Using Android Layouts
When you create a user interface for an Android app, you sometimes have to lay out components relative to each other, or in a table, or in a list or grid. Thankfully, the engineering geniuses at Google who created Android thought of all this and provided the necessary tools to create those types of layouts. The table briefly introduces the common types of layouts available in Android.
|Layout||What It Does|
|FrameLayout||Designed to block out an area on the screen to display a single
item. You can add multiple children to a FrameLayout, but all
children are pegged to the upper left area of the screen by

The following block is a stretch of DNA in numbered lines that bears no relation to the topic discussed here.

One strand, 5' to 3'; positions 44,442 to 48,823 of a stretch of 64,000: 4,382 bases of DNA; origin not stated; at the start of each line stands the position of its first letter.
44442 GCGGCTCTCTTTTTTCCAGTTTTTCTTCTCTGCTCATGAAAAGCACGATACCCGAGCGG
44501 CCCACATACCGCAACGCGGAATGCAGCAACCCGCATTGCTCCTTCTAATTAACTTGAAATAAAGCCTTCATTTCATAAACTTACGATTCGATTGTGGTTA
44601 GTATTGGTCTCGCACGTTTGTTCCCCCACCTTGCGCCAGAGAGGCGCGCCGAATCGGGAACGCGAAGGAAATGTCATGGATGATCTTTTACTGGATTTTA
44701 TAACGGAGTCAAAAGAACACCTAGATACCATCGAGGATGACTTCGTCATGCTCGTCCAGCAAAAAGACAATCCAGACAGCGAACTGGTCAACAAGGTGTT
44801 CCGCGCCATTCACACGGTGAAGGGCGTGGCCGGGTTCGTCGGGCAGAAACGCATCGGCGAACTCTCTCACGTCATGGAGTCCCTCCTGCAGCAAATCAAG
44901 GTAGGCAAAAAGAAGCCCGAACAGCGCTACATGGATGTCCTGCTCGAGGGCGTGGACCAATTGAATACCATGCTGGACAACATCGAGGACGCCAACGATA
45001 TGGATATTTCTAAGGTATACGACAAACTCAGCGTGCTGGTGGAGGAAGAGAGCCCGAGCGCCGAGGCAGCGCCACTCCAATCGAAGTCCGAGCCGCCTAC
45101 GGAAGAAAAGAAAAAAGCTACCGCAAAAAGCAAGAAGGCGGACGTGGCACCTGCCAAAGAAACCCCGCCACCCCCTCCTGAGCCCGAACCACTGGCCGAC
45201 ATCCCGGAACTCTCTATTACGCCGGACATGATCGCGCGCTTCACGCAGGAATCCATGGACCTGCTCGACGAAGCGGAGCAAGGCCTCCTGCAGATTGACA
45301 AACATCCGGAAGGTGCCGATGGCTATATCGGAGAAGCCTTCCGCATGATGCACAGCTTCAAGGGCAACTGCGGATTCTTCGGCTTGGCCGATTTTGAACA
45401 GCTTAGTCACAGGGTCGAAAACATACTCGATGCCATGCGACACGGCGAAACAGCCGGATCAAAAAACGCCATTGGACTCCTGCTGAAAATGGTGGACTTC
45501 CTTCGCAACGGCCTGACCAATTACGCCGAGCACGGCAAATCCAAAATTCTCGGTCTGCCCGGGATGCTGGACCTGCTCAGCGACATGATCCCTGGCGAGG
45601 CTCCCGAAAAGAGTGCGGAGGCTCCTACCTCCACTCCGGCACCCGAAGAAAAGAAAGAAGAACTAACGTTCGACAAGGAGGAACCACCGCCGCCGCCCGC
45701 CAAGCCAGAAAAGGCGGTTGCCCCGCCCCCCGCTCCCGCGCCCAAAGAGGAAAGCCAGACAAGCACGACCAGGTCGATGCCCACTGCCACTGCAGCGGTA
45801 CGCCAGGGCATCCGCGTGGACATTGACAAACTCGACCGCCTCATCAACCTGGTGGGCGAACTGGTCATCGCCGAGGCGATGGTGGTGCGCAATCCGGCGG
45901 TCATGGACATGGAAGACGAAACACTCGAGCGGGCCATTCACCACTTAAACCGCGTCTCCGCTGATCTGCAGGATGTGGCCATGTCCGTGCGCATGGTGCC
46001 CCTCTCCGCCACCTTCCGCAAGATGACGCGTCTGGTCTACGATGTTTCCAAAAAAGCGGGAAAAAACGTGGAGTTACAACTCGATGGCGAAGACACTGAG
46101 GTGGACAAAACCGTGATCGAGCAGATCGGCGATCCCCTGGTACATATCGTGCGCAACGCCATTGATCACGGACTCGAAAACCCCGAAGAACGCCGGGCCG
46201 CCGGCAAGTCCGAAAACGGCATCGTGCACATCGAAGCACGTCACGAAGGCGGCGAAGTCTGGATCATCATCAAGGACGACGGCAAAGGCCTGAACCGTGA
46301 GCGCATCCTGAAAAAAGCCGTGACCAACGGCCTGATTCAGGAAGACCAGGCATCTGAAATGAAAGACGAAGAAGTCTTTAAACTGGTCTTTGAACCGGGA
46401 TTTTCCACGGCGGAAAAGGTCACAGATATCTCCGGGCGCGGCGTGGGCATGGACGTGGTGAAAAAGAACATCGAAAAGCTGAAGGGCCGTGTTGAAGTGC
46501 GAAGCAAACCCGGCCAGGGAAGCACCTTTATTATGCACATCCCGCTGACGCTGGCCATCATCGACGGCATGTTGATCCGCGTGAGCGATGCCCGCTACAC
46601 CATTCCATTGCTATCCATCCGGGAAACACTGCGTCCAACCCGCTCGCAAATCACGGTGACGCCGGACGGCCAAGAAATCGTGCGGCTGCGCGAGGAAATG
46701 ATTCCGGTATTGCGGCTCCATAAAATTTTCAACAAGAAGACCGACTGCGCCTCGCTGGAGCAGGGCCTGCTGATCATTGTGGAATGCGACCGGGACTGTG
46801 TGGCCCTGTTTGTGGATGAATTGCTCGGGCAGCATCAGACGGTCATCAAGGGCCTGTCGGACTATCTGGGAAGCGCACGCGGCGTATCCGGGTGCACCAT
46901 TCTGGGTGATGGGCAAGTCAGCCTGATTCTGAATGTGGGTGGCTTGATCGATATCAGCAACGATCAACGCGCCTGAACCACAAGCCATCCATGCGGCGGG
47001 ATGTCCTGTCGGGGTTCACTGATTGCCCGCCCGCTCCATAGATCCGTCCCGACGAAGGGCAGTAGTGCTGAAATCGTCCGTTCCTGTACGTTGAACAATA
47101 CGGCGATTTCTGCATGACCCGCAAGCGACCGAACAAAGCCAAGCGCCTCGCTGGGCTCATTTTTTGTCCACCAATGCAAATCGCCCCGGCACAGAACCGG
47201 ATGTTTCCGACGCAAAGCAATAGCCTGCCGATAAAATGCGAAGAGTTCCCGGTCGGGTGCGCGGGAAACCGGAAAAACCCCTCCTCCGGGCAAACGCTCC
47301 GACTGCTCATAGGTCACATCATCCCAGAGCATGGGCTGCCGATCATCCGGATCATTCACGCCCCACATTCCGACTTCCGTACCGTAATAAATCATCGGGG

default. Children are drawn in a stack, with the most recently
added child at the top of the stack.
This layout is commonly used as a way to lay out views on top of
each other, or to lay them out relative to their parent.
|LinearLayout||Arranges its children in a single row or column.|
|RelativeLayout||Lets the positions of the children be described in relation to
each other or to the parent.
|GridLayout||Arranges its children into a grid.|
Other, different types of layout tools exist, such as a TabHost for creating tabs and DrawerLayout for side “drawers” that hide and display views. Programmers tend to use these layout tools in special-case scenarios. The items in the table outline the most commonly used layouts.
For now, this example uses the simplest layout, the FrameLayout.